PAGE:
As its name implies, attention-deficit/hyperactivity disorder (ADHD) is characterized by two distinct sets of symptoms: inattention and hyperactivity-impulsivity (see Table 3-3). Although these problems usually occur together, one may be present without the other to qualify for a diagnosis (DSM-IV). Inattention or attention deficit may not become apparent until a child enters the challenging environment of elementary school. Such children then have difficulty paying attention to details and are easily distracted by other events that are occurring at the same time; they find it difficult and unpleasant to finish their schoolwork; they put off anything that requires a sustained mental effort; they are prone to make careless mistakes, and are disorganized, losing their school books and assignments; they appear not to listen when spoken to and often fail to follow through on tasks (DSM-IV; Waslick & Greenhill, 1997).
The symptoms of hyperactivity may be apparent in very young preschoolers and are nearly always present before the age of 7 (Halperin et al., 1993; Waslick & Greenhill, 1997). Such symptoms include fidgeting, squirming around when seated, and having to get up frequently to walk or run around. Hyperactive children have difficulty playing quietly, and they may talk excessively. They often behave in an inappropriate and uninhibited way, blurting out answers in class before the teacher’s question has been completed, not waiting their turn, and interrupting often or intruding on others’ conversations or games (Waslick & Greenhill, 1997).
Many of these symptoms occur from time to time in normal children. However, in children with ADHD they occur very frequently and in several settings, at home and at school, or when visiting with friends, and they interfere with the child’s functioning. Children suffering from ADHD may perform poorly at school; they may be unpopular with their peers, if other children perceive them as being unusual or a nuisance; and their behavior can present significant challenges for parents, leading some to be overly harsh (DSM-IV).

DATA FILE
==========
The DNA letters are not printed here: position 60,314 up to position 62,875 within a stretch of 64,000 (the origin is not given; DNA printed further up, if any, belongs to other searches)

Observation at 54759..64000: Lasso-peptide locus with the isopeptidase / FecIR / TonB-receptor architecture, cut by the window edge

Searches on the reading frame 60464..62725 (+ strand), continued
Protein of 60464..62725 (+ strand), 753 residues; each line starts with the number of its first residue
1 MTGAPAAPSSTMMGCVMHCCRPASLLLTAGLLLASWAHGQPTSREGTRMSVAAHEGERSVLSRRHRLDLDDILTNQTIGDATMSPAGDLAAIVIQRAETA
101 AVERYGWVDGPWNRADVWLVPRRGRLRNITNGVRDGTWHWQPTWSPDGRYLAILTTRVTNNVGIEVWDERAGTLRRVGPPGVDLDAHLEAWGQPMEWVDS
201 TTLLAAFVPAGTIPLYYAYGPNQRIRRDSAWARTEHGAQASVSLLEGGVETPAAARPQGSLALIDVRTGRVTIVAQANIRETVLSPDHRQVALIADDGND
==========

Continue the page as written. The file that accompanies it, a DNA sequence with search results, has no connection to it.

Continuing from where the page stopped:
Inattention tends to persist through childhood and adolescence into adulthood, while the symptoms of motor hyperactivity and impulsivity tend to diminish with age. Many children with ADHD develop learning difficulties that may not improve with treatment (Mannuzza et al., 1993). Hyperactive behavior is often associated with the development of other disruptive disorders, particularly conduct and oppositional-defiant disorder (see Disruptive Disorders). The reason for the relationship is not known. Some believe that the impulsivity and heedlessness associated with ADHD interfere with social learning or with close social bonds with parents in a way that predisposes to the development of behavior disorders (Barkley, 1998).
Even though a great many children with this disorder ultimately adjust (Mannuzza et al., 1998), some—especially those with an associated conduct or oppositional-defiant disorder—are more likely to drop out of school and fare more poorly in their later careers than children without ADHD. As they grow older, some teens who have had severe ADHD since middle childhood experience periods of anxiety or depression. This seems to be especially common in children whose predominant symptom is inattention (Morgan et al., 1996). Excellent reviews of ADHD can be found in DSM-IV and other sources5.
In the late 1970s, it was postulated that the core problem in hyperkinetic children was one of inattention (Douglas & Peters, 1979). This view led, in 1980, to the adoption, in the official DSM-III (American Psychiatric Association, 1980) nomenclature, of the new diagnostic label attention-deficit disorder.